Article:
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Planning Application Considerations

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Cheshire West & Chester Borough Council Planning Authority
Contact details:
0300 123 7027

Planning Portal to search for applications:
Enter the planning application reference number or a key word

Material Considerations

Comments submitted to Cheshire West and Chester Council Planniing Authority covering the following issues are considered as relevant to all planning applications and as such will be given due consideration when a decision is made to grant permission or refuse the application.

  • Access & Traffic
  • Ecological Impact
  • Economic Impact
  • Health & Safety including Fear of Crime
  • Privacy & Loss of sun and daylight
  • Noise & Smell
  • Visual Impact, Design & Alignment with Village character
  • Planning History & Related decisions

Non-material Considerations

Comments relative to the following issues would not be considered when the Planning Authority is making a decison on any application.

  • Loss of an individual's view (There are guidelines covering separation distances)
  • Who the Applicant is
  • Who actually owns the land
  • Private rights e.g. access, shared drives
  • Any effect on property values
  • Impact on other businesses i.e. competition
  • Whether there is a better use for the site
  • Restrictive covenants in place
  • Change from previous schemes
  • What the applicant will do next

Appeal Procedures

There are currently three types of appeals.

Written representations

Written representations would be appropriate if:

  • the planning issues raised or, in an enforcement appeal, the grounds of appeal, can be clearly understood from the appeal documents and a site inspection (if required); or
  • the issues are not complex and the Inspector is not likely to need to test the evidence by questioning or to clarify any other matters; or
  • in an enforcement appeal the alleged breach, and the requirements of the notice are clear.


A hearing would be appropriate if:

  • the Inspector is likely to need to test the evidence by questioning or to clarify matters; or
  • the status or personal circumstances of the appellant are at issue; or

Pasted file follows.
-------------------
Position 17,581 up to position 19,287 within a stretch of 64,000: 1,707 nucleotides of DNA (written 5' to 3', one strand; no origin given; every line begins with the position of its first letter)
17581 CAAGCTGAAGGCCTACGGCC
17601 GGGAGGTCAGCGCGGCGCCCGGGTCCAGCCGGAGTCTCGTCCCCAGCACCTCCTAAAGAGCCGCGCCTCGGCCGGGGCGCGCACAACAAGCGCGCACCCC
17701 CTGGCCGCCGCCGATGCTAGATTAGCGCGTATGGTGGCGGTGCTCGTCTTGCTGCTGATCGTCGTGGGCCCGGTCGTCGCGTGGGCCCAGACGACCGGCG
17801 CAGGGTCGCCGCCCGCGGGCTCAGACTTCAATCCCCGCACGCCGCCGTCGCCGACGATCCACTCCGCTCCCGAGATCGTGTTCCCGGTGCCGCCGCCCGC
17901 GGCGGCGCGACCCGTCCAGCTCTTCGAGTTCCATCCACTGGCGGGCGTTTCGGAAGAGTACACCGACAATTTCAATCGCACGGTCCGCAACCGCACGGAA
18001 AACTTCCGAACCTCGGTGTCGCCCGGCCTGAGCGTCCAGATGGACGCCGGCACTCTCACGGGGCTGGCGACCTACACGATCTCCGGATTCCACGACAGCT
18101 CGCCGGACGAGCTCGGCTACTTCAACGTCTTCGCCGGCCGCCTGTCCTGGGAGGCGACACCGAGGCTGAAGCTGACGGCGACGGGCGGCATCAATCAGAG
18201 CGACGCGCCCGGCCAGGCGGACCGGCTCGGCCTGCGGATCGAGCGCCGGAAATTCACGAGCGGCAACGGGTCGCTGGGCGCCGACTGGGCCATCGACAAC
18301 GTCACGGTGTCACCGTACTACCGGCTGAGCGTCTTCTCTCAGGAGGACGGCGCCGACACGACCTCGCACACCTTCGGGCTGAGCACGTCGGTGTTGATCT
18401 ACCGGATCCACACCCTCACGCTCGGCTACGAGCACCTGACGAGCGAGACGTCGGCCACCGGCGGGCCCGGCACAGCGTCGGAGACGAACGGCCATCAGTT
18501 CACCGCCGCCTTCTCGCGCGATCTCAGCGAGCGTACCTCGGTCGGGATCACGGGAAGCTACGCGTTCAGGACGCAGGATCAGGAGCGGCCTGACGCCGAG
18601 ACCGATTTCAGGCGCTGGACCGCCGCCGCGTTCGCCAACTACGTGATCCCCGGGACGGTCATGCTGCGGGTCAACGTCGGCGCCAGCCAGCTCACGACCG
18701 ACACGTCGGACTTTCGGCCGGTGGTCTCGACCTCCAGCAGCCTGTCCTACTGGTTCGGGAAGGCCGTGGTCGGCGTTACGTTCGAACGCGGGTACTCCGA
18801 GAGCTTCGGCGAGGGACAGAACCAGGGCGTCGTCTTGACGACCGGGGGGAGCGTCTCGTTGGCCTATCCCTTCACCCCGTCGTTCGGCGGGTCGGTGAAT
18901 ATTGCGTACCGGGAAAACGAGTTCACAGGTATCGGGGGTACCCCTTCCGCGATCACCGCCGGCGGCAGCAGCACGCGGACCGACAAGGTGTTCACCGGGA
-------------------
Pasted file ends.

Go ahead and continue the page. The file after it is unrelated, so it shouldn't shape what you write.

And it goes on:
• there is no need for evidence to be tested through formal questioning by an advocate or given on oath; or
  • the case has generated a level of local interest such as to warrant a hearing; or
  • it can reasonably be expected that the parties will be able to present their own cases (supported by professional witnesses if required) without the need for an advocate to represent them; or
  • in an enforcement appeal, the grounds of appeal, the alleged breach, and the requirements of the notice, are relatively straightforward.


An inquiry would be appropriate if:

  • there is a clearly explained need for the evidence to be tested through formal questioning by an advocate; or
  • the issues are complex; or
  • the appeal has generated substantial local interest to warrant an inquiry as opposed to dealing with the case by a hearing; or
  • in an enforcement appeal, evidence needs to be given on oath; or
  • in an enforcement appeal, the alleged breach, or the requirements of the notice, are unusual and particularly contentious.

The written representations procedure would be the quickest route of appeal.
The Inquiry would require a number of days to be set aside to be heard with each side having legal representation.
This representation results in additional costs, as well as the Council providing a venue for the Inquiry.

The appellant in their initial statement can opt to make a costs application against the Council as part of the appeal process. If successful the Council would then be liable to pay the costs incurred by the appellant in relation to part or all of the appeal costs.

In terms of a timeline for appeals, this only becomes clear once the Planning Inspectorate has sent an official start letter to the council.
The council then sends everyone involved in the appeal an e-mail letting them know which procedure the Inspector has decided to follow and the timeline of events.

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